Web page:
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Legal recourse for uninsured victim of a car wreck?

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Alexandros
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On the way to my car this morning, I was welcomed by a crushed rear passenger door. There was no one around to admit to causing the damage, and no note containing their information. Needless to say, I was furious. That fury has only now become mild annoyance.

At any rate, my situation got me thinking about laws concerning accident insurance/liability. Because it is the law (Texas), I have insurance. And my insurance company would be happy to fix the damage, as long as I pay a $500 deductible. Fine, those were the terms of the contract I signed. The problem is, I can't afford a $500 deductible, and because my car is fully functional, I won't be getting it fixed. This made me realize something I had never thought about before: Every month, I shell out the dough for something that, when it is needed, I can't even afford to use. Then, I asked myself, why don't you cancel it? Oh yeah! Because I am required by law to have it.

But let's say I did cancel my insurance. In the event of an accident, one in which I am the proven victim and a police report is filed that the other person involved is at-fault, do I have any legal recourse? Or does the fact that I am without insurance mean that I am responsible for all repairs to my car, even if I am the victim? Is it possible that not having insurance would be enough to absolve someone from having to take responsibility for their actions? It sounds totally ridiculous, but I wouldn't be surprised.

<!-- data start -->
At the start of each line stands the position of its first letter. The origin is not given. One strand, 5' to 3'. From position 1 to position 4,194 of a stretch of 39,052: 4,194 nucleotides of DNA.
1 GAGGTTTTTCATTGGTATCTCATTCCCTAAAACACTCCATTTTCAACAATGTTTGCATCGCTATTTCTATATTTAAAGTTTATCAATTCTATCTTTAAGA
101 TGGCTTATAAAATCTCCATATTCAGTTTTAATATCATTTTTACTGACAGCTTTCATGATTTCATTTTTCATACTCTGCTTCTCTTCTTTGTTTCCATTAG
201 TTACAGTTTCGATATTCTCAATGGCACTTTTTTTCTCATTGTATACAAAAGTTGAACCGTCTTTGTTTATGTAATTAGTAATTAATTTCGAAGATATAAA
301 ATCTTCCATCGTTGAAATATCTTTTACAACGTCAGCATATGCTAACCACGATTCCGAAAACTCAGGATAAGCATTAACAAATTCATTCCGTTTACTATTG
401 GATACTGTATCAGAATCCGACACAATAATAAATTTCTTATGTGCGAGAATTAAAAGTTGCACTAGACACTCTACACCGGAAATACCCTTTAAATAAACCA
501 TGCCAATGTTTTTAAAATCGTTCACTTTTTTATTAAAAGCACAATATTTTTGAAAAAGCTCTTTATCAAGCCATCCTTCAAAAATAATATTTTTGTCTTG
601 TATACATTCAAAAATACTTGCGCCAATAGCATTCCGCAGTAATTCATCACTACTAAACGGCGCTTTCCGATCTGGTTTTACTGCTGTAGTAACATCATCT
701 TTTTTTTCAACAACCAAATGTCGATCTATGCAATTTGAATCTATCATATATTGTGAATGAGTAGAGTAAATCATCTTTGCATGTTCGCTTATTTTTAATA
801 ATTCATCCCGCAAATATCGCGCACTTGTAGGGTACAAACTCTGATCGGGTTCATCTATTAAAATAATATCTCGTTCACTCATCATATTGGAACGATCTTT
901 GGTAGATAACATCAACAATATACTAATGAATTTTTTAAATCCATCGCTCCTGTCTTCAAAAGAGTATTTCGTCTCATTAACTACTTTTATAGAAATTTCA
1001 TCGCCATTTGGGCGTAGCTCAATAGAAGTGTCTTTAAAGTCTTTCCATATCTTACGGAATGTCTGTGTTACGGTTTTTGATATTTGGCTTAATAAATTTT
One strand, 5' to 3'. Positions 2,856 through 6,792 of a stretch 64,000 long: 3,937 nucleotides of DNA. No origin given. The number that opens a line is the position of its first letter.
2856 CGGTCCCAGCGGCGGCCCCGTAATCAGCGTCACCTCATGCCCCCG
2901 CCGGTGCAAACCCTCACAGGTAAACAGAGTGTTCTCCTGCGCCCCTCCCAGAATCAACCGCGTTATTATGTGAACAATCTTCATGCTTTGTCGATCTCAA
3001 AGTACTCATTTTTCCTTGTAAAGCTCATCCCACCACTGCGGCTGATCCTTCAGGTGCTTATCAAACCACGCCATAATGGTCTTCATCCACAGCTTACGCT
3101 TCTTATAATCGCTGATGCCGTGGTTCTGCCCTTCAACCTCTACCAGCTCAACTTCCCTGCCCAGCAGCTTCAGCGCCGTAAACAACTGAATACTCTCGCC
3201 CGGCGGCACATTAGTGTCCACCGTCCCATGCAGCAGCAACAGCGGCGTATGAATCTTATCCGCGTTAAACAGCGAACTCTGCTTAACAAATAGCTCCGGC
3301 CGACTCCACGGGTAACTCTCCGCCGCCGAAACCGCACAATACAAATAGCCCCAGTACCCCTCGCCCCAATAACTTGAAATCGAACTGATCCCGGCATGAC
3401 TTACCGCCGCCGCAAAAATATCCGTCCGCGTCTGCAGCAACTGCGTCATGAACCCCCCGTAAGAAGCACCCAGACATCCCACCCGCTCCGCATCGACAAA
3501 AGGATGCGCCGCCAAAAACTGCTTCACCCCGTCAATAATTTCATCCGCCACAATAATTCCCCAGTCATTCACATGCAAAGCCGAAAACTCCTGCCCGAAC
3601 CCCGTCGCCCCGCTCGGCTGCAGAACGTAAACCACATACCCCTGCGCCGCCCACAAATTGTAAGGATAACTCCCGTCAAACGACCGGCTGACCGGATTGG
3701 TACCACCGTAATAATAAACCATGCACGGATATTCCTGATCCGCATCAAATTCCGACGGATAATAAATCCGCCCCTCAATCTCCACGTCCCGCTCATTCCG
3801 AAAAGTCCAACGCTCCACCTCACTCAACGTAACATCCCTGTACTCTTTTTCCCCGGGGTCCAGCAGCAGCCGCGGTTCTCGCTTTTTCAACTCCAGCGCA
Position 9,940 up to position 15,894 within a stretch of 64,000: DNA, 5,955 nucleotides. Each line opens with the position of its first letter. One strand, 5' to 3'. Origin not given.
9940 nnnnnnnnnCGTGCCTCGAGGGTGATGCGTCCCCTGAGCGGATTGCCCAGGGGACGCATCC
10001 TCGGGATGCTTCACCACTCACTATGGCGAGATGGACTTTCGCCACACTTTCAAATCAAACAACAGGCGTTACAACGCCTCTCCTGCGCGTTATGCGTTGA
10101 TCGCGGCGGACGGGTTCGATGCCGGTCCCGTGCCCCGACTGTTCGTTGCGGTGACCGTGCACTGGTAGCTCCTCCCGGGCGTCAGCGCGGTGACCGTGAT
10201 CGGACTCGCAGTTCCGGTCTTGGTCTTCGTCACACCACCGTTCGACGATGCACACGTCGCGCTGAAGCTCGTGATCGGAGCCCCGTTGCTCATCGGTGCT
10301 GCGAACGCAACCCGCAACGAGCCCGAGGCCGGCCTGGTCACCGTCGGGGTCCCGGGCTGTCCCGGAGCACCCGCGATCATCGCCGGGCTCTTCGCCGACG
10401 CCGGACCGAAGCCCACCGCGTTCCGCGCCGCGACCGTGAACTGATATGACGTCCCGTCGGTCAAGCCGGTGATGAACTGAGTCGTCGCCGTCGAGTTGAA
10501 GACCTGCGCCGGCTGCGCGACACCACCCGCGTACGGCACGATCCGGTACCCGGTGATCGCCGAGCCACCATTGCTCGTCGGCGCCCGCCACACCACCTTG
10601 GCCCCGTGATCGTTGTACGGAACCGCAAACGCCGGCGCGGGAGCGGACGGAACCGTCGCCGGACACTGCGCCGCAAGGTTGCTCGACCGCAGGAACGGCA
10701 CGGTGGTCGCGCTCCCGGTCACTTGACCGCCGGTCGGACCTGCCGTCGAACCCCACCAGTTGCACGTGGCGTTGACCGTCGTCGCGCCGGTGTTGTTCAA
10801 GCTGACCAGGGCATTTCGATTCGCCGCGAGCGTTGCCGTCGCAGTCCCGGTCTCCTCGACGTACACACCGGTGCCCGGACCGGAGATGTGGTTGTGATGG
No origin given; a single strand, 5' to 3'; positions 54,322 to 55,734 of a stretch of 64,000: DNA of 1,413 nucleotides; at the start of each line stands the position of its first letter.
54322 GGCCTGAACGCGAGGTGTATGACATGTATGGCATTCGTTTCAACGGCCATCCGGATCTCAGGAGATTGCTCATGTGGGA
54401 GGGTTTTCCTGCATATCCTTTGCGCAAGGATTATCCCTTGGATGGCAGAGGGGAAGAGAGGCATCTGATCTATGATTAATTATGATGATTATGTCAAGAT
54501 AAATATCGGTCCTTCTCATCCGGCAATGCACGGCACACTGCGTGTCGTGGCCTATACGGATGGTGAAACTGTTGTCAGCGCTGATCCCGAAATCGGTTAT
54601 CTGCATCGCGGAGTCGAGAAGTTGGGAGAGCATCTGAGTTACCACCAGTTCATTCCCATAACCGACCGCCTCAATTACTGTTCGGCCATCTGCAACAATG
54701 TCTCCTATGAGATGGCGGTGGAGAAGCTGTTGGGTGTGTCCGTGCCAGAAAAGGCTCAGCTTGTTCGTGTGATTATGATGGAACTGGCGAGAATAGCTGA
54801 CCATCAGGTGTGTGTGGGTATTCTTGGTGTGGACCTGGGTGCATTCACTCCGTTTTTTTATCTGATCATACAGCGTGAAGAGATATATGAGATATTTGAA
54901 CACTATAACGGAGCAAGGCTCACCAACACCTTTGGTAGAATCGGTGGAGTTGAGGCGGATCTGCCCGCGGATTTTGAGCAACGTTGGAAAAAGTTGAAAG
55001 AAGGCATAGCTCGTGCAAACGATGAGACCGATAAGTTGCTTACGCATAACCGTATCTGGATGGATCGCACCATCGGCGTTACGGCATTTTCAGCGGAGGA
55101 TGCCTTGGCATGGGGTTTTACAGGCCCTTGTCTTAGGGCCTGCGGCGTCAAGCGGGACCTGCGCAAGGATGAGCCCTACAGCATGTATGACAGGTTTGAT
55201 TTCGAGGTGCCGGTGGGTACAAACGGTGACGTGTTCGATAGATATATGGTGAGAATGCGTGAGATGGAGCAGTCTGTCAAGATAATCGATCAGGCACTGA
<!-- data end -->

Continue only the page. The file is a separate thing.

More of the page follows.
Thanks for any input on this matter.

Edited by Alexandros
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But let's say I did cancel my insurance. In the event of an accident, one in which I am the proven victim and a police report is filed that the other person involved is at-fault, do I have any legal recourse?
Sure. You will no doubt have to pay a fine of up to $350, but that does not negate your basic property rights. They are completely separate legal issues.
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From what I understand, if you live in a state that has "no fault" insurance laws, you would not be able to recover damage (except to some tiny amount that makes such recovery not worth your while). Texas is not on that list. Not sure how things work there.

Edited by softwareNerd
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Here's a link to Texas DMV regs:

http://www.dmv.org/tx-texas/traffic-tickets.php

It appears that in Texas if you are caught driving w/out insurance you pay not only the initial fine but can have a "surcharge" added annually for up to seven years. Also, won't be able to renew your license or tags w/out insurance. Repeat offenders can have their car impounded and license revoked.

Also, do not forget this will be a big hit on your driving record which could in turn come back to bite you when seeking employment. Many employers check your driving record. If you ever want to hold a liquor license for an establishement this could also be a strike against you w/ the PD's ok for your background check.

The question is I guess..

"do you feel lucky"

do you?

The insurance lobby is strong. Unfortunate rock/hardplace sitch.

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In some states, such as Ohio, you are not required to have insurance, you merely have to prove that you can shoulder the legal minimum financial liability (about $32,500) for damage that you might cause. With private ownership of roads, it is imaginarily possible that there would be no requirement for covering your liability, but as a customer I would demand that other drivers be held responsible for their actions, and not just "responsible, up to the point of trying to squeeze blood from a turnip".

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